Professorship and Mentorship: An Interview with Professor Bernadette Pérez
In a series entitled “Professorship and Mentorship,” Princeton Correspondents for Undergraduate Research (PCUR) interview professors from different departments. In these interviews, professors shed light on the role that mentorship has played in their academic trajectory, including their previous experiences as undergraduate and graduate students as well as their current involvement with mentorship as independent work advisers for current Princeton undergraduates. Here, Rafi Lehmann shares his interview.
I met Professor Pérez last semester as a student in her course on Commodity Histories. Throughout the semester, I was inspired by her commitment to interdisciplinary research and her focus on subjugated histories. I was excited to hear about her personal research journey and any advice she might have for a confused undergrad like me.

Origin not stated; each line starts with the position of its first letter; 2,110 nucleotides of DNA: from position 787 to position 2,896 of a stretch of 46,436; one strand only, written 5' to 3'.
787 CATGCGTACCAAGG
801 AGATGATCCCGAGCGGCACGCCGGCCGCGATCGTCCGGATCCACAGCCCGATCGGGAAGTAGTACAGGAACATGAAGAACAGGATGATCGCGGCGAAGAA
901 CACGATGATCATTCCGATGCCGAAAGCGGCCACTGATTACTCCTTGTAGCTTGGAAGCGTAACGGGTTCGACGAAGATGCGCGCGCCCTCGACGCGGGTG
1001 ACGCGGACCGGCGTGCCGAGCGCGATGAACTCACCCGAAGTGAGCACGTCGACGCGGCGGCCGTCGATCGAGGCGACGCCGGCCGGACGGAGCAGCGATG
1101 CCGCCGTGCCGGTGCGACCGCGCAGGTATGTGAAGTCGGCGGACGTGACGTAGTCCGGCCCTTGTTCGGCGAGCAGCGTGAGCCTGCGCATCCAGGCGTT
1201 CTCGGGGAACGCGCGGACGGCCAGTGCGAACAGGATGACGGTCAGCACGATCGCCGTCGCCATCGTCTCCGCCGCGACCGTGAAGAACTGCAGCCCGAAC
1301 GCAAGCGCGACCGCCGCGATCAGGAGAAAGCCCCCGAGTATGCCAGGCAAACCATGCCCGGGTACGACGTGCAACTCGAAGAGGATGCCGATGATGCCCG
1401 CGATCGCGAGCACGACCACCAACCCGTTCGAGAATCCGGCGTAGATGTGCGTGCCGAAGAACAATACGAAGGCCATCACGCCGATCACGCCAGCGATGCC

Did you know you wanted to be a historian as an undergraduate?
No, I was a somewhat clueless undergraduate. I had no idea what I was doing, or what discipline I wanted to be in, or even what the differences were between different disciplines. I ended up doing my Bachelor’s Degree in International Affairs—I don’t even quite know why. It wasn’t until my senior year that I discovered a discipline that really matched my interests. In my senior year, I took a geography course taught by a feminist geographer and realized, “Oh, this is what I like! Geography’s so cool!”